Danville council to decide on grant for work near high school

Danville council to decide on grant for work near high school

DANVILLE — Some aldermen are not in favor of the city applying for up to $15 million in federal grant money to rebuild Jackson Street from Danville High School to Newell Street.

The city would be required to spend up to $3 million in local dollars to match the federal funds for what's called a multi-modal project, meaning improvements that involve not only vehicle traffic but bicycle and pedestrian paths and other features that accommodate those alternate types of transportation.

In addition to street, curb and gutter improvements, the project would involve changes at Danville High to separate pedestrian, vehicle and bus traffic; the alignment of two offset intersections at Jackson and English and Jackson and Voorhees as well as incorporating accommodations for pedestrians at those intersections; extending shared-use paths throughout the project corridor, linking to other shared-use paths in the city; adding features, like more narrow lanes or medians, that are intended to slow traffic.

The Danville City Council will decide on Tuesday whether to allow city officials to apply for the grant. The council meets at 6 p.m. Tuesday in the city council chambers of the municipal building, 17 W. Main St., Danville.

Last week, the city council's public works committee recommended applying for the grant on a 4-3 vote. Aldermen Mike Puhr, Jon Cooper, Mike O'Kane and Rick Strebing voted in favor of applying for the grant, but Bill Black voted no, and Rickey Williams Jr. and R.J. Davis both voted present.

In reference to multiple public meetings held since 2006 on proposed improvements to Jackson Street, Black said he believes local residents are not in favor of the changes and there are still details that are unknown such as how much property residents along Jackson Street would have to give up to the project.

At a public meeting in 2011 attended by about 50 Danville residents, there was no consensus on whether the city should build a roundabout or traditional four-way-stop intersection when it aligns Jackson and English and Jackson and Voorhees. Some were adamantly opposed to a roundabout, a circular intersection in which traffic moves in a counterclockwise direction as vehicles enter and exit the rotation without stopping, while others were in favor.

Williams said he believes the city needs to be cautious about the commitment that applying for the grant would entail, because although the city would not have to accept the grant if it were awarded, the city never wants to turn down grants when they do receive them for fear of not being awarded grants in the future. And Davis said he believes there are streets in Ward 1 and 2 that have been neglected and are in more need of improvements.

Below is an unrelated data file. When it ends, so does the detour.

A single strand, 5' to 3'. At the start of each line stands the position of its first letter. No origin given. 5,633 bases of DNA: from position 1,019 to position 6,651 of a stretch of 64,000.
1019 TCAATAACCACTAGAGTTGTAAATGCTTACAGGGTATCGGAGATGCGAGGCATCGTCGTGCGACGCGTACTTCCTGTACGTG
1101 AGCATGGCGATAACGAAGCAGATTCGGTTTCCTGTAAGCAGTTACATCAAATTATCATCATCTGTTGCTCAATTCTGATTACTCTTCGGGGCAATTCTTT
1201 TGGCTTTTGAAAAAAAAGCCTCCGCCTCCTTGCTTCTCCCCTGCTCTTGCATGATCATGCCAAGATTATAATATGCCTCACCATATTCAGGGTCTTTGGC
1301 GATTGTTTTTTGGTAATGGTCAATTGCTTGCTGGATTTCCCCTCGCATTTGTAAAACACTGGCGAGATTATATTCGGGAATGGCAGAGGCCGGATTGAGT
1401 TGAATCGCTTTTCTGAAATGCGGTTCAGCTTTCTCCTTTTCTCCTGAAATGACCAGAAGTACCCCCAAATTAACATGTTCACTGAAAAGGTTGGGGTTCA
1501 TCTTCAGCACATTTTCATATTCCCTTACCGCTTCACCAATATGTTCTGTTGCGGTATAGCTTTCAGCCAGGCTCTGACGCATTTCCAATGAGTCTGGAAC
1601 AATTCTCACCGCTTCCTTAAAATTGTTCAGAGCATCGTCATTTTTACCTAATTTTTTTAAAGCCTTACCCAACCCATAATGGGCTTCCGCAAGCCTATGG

David Schnelle, urban services director with the city, said there's never going to be total agreement among residents on any project the city undertakes. What the city strives for, he said, is consensus, and he believes there is consensus among residents who want to see an improved Jackson Street with features that slow down traffic, especially around the three schools, Danville High, North Ridge Middle School and Edison Elementary School, that are either on or just off Jackson Street. And rather than wall-to-wall concrete they want to see some shared use paths and other features multi-modal features.

Also on the agenda

DANVILLE — The city council also will consider Tuesday night a proposal that the city pay some construction costs of a new McDonald's restaurant on East Main Street.

Mayor Scott Eisenhauer said when the projections were first put together for the restaurant, which will be operated by Don and Deanna Witzel who operate the other McDonald's restaurants in Danville, the water and sewer lines were going to run under the restaurant building, which is located at Bowman Avenue and East Main Street.

Eisenhauer said city administration officials explained that the city would prefer those be moved, because if there were an issue with those lines it would be difficult to access them under the building. He said that drove up the cost of the project, which the Witzels were not expecting.

So, Eisenhauer said, it seems only fair for the city to pay for some of the costs of that part of the project.

The city council will consider an agreement that the city pay for the materials for the water and sewer lines up to about $100,000.

The city council also will consider Tuesday accepting a $328,111 low bid for a new fare box and revenue collection system for the Danville Mass Transit buses that also will allow the bus system to accept payments other than cash, such as magnetically encoded passes, tickets and smart cards.

Using those types of payment methods will make fare payments quicker, more efficient and more accurate, according to city officials. To encourage bus riders to use the new types of payment methods, DMT is also proposing a change in the fare structure, offering discounted fares for riders who use a new day pass and a new 31-day pass in addition to the currently offered weekly pass. With this system, DMT is also proposing eliminating charges for transfers.

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